To William H. Seward.


SPRINGFIELD. ILL., January 3, 1861.


DEAR SIR:--Yours without signature was received last night. I have been considering your suggestions as to my reaching Washington somewhat earlier than is usual. It seems to me the inauguration is not the most dangerous point for us. Our adversaries have us now clearly at disadvantage on the second Wednesday of February, when the votes should be officially counted. If the two houses refuse to meet at all, or meet without a quorum of each, where shall we be? I do not think that this counting is constitutionally essential to the election, but how are we to proceed in the absence of it? In view of this, I think it is best for me not to attempt appearing in Washington till the result of that ceremony is known.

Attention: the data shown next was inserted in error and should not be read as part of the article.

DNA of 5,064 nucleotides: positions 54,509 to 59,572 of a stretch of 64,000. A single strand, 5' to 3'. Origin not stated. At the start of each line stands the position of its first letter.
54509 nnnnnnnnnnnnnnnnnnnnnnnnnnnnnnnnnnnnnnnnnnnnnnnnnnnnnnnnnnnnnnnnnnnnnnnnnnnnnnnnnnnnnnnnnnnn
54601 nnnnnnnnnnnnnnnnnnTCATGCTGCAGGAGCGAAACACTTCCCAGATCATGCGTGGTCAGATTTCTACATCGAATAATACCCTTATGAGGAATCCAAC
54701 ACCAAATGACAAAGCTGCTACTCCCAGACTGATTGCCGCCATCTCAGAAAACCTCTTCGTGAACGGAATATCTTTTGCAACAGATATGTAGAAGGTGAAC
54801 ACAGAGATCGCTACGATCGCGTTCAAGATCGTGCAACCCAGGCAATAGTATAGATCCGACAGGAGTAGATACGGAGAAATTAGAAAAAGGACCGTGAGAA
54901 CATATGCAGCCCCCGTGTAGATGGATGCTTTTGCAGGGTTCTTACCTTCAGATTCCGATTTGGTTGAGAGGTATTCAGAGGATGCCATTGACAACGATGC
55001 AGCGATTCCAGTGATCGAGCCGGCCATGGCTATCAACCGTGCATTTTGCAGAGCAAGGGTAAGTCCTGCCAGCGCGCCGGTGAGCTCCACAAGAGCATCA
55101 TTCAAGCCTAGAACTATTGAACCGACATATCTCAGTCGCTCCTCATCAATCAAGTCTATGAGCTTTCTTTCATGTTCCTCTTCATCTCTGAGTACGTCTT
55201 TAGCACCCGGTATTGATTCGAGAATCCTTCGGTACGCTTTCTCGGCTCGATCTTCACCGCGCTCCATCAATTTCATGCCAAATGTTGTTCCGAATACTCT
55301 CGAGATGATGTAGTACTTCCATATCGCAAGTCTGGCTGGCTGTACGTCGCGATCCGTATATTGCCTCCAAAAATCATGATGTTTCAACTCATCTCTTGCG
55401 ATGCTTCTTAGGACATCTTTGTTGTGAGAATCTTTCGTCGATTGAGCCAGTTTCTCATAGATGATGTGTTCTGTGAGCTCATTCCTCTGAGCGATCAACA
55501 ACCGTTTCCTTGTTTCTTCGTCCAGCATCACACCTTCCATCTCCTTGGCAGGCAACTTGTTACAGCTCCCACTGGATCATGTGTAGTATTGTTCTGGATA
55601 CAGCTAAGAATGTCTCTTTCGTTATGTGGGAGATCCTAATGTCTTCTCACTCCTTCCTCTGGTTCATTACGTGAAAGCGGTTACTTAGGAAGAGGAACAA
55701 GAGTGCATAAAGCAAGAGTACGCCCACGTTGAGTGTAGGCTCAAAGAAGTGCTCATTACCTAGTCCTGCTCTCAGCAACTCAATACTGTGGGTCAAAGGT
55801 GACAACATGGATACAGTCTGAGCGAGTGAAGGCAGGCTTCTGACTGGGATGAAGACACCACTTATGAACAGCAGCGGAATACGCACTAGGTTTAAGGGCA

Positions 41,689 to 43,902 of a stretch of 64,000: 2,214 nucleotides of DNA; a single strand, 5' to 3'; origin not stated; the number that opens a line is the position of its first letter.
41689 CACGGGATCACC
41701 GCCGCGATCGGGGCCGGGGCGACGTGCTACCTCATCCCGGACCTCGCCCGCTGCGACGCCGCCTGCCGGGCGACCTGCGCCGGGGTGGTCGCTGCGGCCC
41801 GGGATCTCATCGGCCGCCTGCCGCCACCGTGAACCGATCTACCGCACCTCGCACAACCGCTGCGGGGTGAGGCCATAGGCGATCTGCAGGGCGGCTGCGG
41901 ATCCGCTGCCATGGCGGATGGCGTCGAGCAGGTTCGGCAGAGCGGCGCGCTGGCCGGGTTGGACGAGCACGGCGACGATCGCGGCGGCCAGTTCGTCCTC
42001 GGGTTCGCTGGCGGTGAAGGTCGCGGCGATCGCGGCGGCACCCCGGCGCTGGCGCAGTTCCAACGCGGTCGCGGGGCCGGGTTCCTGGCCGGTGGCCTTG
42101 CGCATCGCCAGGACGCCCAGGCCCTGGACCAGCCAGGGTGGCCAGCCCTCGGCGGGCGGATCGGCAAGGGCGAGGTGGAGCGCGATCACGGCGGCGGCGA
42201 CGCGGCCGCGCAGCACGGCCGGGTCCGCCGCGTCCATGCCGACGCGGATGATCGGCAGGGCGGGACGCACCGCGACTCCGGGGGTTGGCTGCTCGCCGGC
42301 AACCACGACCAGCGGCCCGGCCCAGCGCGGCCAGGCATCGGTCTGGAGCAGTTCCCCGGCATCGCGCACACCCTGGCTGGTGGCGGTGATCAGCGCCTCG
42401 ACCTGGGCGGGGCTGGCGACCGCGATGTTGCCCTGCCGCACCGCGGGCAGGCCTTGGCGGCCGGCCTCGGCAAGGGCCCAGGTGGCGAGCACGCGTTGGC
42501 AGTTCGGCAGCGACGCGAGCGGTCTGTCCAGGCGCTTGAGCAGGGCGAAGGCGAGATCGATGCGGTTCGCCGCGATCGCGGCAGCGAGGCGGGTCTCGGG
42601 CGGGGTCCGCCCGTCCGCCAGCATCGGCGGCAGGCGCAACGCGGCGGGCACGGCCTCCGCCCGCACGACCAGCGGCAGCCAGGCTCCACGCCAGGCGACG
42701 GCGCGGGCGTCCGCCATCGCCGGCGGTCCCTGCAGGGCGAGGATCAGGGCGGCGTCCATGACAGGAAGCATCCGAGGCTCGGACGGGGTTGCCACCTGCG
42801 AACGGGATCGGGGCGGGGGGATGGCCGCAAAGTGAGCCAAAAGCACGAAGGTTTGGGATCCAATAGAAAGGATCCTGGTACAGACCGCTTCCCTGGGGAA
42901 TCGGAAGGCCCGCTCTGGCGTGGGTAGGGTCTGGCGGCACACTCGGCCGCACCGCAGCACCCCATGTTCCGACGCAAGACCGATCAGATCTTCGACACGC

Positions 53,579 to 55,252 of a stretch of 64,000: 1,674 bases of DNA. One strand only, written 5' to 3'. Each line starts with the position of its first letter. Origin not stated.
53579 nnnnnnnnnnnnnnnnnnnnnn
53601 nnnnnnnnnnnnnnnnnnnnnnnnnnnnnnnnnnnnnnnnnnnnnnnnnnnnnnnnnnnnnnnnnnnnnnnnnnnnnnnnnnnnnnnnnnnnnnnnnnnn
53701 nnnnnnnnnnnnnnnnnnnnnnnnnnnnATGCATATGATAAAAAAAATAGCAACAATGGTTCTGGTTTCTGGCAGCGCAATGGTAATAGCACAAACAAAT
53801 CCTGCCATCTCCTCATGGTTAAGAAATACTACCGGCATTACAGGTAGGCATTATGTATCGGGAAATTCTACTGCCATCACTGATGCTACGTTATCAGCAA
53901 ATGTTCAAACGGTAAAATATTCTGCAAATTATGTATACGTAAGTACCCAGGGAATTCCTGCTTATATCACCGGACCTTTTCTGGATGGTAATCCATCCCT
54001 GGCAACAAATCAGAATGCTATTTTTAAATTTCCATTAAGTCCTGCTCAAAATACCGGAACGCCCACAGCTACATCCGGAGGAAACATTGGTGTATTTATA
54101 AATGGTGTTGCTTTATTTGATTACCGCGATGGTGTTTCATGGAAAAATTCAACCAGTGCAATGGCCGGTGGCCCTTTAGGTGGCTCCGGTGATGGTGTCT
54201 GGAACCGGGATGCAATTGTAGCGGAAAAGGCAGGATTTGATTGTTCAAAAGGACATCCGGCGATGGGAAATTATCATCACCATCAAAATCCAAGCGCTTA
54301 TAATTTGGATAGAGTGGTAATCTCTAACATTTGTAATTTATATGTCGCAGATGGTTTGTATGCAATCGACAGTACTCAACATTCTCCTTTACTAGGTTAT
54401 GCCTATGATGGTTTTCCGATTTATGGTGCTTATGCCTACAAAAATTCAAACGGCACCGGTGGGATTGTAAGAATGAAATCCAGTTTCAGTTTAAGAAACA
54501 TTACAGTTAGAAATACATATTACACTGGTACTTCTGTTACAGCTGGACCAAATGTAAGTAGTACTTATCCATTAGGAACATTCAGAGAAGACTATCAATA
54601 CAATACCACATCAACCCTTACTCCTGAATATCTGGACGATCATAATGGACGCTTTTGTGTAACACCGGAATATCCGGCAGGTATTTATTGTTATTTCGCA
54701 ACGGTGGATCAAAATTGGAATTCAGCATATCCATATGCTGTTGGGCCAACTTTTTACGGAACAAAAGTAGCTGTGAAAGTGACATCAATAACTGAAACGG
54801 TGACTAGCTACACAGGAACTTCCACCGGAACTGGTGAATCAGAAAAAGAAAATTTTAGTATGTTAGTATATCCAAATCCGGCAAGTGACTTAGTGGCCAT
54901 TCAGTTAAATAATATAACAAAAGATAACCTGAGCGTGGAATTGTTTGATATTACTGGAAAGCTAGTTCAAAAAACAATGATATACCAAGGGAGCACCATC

It certainly would be of some advantage if you could know who are to be at the heads of the War and Navy departments, but until I can ascertain definitely whether I can get any suitable men from the South, and who, and how many, I can not well decide. As yet, I have no word from Mr. Gilmer in answer to my request for an interview with him. I look for something on the subject, through you, before long.

Yours very truly,